When, where, and how to imitate one of the meatiest aquatic insects in a trout stream.
[By Nathan Perkinson]
Complacent is a pretty strong word, but it’s probably the best way to describe my recent folly on a Southwest Michigan trout stream. Having enjoyed more than my fair share of success on this particular water, I brought along my usual assortment of blue-winged olives and Hendricksons, which had always produced in the past. Trouble was, I had not fished this stream for a couple years, and had rarely fished it during late summer.
Needless to say, there were no hatching insects on that July afternoon, and the dry flies were a bust. I panicked and switched to streamers, which were equally ineffective. I finally settled down and remembered some old advice: Look under the rocks.
The answer was under the first stone. Three black stonefly nymphs clung there like miniature monsters from a sci-fi flick. I switched to a stonefly nymph, targeted riffles and pocket water rather than pools, and finally caught a few fish.
Stoneflies are an important part of a trout’s diet, and important to anglers as well. You may not notice them, because they spend a great deal of their lives tucked beneath streambed rocks and hatch on land, but understanding stoneflies will make you a better all-around angler.
While there are many species of stoneflies, they all share similar physical attributes, behaviors, and preferred habitats and occupy a well-defined niche in aquatic ecosystems. Moreover, they live in specific places along streambeds, can tolerate only an exact range of environmental conditions, and have distinct behaviors.
Solid Gold Stone
HOOK: Curved caddis nymph hook, sizes 8 to 12.
THREAD: Yellow. TAIL: Brown biots.
ABDOMEN: Yellow vinyl rib.
WING CASE: Brown raffia, folded over.
THORAX: Bright yellow Steelhead Ice Dubbing.
NOTE: Drift this one through off-color water when you need to get a trout’s attention.
That’s a lot to take in, so let’s start with where stoneflies live. Stonefly nymphs live in swift, cold, clean water. Stoneflies are an excellent indicator species for the health of trout streams because, like trout, stoneflies cannot tolerate water that is warm, polluted, or carries a low oxygen content. The best place to find bugs is under rocks and gravel that are in the river’s current, especially in riffles where the natural churning effect of the water keeps it cool and full of oxygen.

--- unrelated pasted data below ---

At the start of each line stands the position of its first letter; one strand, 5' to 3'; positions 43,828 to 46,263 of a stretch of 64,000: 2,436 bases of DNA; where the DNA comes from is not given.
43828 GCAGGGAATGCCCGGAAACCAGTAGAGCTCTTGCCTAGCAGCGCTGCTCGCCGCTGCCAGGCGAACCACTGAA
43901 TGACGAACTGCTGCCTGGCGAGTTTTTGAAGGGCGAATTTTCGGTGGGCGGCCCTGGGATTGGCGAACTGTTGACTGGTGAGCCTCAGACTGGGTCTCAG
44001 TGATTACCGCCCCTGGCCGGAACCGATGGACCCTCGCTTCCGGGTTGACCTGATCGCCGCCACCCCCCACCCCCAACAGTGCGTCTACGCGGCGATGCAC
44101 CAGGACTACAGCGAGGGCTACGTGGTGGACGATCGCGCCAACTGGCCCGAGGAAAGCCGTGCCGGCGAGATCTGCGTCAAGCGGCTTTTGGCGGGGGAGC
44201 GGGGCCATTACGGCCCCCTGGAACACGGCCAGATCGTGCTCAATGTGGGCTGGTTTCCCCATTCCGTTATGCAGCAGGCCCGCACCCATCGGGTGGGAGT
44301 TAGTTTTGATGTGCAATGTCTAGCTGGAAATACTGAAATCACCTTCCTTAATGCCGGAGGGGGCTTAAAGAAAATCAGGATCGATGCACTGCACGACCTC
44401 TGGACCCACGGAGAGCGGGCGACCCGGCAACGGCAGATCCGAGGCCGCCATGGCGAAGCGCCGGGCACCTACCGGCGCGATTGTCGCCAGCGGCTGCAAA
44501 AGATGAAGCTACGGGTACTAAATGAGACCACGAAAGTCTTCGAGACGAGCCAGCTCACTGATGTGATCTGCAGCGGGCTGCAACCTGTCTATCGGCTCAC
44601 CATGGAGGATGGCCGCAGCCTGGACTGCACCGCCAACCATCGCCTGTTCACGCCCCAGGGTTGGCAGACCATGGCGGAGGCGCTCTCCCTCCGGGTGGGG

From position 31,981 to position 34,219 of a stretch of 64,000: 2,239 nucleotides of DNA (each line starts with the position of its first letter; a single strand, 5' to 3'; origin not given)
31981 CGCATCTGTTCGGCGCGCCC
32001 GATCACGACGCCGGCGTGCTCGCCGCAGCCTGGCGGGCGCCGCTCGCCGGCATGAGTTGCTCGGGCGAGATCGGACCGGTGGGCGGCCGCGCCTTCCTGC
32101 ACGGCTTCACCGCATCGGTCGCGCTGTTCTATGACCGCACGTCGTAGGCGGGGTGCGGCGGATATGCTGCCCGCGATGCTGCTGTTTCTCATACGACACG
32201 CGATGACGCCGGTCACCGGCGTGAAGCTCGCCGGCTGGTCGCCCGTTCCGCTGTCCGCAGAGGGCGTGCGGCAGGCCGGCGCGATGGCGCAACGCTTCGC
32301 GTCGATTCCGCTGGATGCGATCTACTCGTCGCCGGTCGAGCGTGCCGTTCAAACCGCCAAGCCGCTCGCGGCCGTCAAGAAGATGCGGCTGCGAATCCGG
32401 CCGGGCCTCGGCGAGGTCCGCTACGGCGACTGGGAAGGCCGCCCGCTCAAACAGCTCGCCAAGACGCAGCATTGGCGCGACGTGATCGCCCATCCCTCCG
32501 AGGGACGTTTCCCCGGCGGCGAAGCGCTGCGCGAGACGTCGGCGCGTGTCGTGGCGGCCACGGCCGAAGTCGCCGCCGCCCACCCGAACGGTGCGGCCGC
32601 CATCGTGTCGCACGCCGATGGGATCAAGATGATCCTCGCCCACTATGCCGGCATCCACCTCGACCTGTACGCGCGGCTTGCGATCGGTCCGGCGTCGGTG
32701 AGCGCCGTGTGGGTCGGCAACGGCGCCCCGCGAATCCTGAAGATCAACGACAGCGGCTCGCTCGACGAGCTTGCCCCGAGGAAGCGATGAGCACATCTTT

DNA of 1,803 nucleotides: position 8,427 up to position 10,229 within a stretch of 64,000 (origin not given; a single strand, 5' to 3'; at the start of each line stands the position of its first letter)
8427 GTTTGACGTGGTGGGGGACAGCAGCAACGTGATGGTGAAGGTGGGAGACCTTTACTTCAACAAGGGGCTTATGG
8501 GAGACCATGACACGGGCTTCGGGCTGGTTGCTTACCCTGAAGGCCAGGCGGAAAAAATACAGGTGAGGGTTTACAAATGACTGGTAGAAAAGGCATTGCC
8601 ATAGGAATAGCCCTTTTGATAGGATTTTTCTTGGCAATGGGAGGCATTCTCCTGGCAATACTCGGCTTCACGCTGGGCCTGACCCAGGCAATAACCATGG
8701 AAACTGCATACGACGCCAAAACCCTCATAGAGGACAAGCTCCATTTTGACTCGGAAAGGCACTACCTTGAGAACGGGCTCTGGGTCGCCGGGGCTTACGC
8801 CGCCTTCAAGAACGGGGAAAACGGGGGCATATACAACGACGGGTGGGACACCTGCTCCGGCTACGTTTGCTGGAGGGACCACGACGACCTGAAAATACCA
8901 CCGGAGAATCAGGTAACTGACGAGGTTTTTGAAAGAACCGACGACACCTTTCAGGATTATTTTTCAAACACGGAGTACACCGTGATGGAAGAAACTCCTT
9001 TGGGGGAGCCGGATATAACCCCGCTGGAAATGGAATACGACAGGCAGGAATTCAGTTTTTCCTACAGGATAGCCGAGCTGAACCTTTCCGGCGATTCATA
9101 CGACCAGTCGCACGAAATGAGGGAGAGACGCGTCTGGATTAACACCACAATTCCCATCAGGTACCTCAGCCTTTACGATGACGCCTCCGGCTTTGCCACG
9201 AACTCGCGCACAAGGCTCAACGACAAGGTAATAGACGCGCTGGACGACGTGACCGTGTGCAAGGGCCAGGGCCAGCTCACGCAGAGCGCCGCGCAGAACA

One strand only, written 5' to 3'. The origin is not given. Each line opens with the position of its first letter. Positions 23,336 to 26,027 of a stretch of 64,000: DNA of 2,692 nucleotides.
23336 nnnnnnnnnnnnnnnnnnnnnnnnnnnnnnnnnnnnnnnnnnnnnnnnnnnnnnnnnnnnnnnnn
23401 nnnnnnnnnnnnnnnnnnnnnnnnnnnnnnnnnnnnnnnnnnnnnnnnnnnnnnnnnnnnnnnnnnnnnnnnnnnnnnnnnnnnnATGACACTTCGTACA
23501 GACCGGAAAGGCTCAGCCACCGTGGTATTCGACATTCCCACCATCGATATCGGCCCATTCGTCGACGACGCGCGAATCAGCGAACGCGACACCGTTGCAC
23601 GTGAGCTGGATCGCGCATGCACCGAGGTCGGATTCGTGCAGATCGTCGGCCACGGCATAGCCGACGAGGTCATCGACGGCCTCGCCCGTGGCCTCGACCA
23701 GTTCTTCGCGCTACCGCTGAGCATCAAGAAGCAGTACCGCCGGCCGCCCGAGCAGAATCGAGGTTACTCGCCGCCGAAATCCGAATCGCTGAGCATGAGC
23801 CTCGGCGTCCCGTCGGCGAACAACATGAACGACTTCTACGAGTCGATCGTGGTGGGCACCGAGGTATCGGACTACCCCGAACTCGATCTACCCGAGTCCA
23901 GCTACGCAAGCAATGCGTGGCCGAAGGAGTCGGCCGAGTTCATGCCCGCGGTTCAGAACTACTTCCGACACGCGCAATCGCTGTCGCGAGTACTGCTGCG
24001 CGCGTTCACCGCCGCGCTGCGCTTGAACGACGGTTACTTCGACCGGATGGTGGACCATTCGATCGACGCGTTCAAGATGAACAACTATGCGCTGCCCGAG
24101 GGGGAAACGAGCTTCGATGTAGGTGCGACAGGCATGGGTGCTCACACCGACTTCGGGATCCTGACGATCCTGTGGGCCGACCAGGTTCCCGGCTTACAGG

The bugs will vary in size from less than 1/8 inch to over 1 inch long but are usually black, brown, or yellow in color. Their flat bodies and strong legs help them cling to underwater rocks, and they’re able to crawl along the bottom and among rocks with a distinct wiggling action. They do not swim, though they can become dislodged from rocks and drift downstream before finding another foothold.
Stoneflies go through a process called incomplete metamorphosis, meaning there is no wormlike larva stage or near-adult pupa stage in their life cycle as seen with other aquatic insects like caddis. It’s also worth noting that stoneflies do not have an emerger stage, as mayflies do, because they do not hatch in the water. Stonefly nymphs simply molt and grow larger underwater, spending up to three years on the streambed before finally crawling onto streamside rocks or vegetation to hatch. Adult stoneflies are short-lived, spending no more than a month in mature form before returning to the river after mating. Females lay their eggs on the stream surface, where many become exhausted and trapped, once again offering trout an easy shot at a meal.
Many stoneflies are active during the warmer months, but certain species become more active in late fall and winter. The so-called winter stoneflies in the Great Lakes region are perhaps the most important insects winter anglers can imitate. Because some stoneflies are active in the warmer months while others become more active during the winter, trout remain focused on stonefly nymphs throughout the year. This is an important consideration when selecting flies during the cold months, and conventional wisdom says you should be fishing midge patterns.
Stonefly Nymph Patterns
Try to match your nymphs to the basic size, color, and silhouette of the natural stoneflies in your area. Other factors to consider in nymph patterns are the prominent tails and antennae and wiggling legs that are defining characteristics of the natural insects.
Weight is another factor to consider when tying or purchasing stonefly nymphs. Remember, stoneflies crawl along the bottom, so you need to get your fly down among the natural insects to draw strikes. Bead heads, bead-chain eyes, and lead underbodies are good options for weighting your stonefly nymphs, so long as they are heavy enough to reach the bottom.
Realistic nymphs are great if you like, but I prefer nondescript flies like a Yarn Stonefly or Mallard Stone. They are simple to tie and easy to part with when I snag one on the bottom.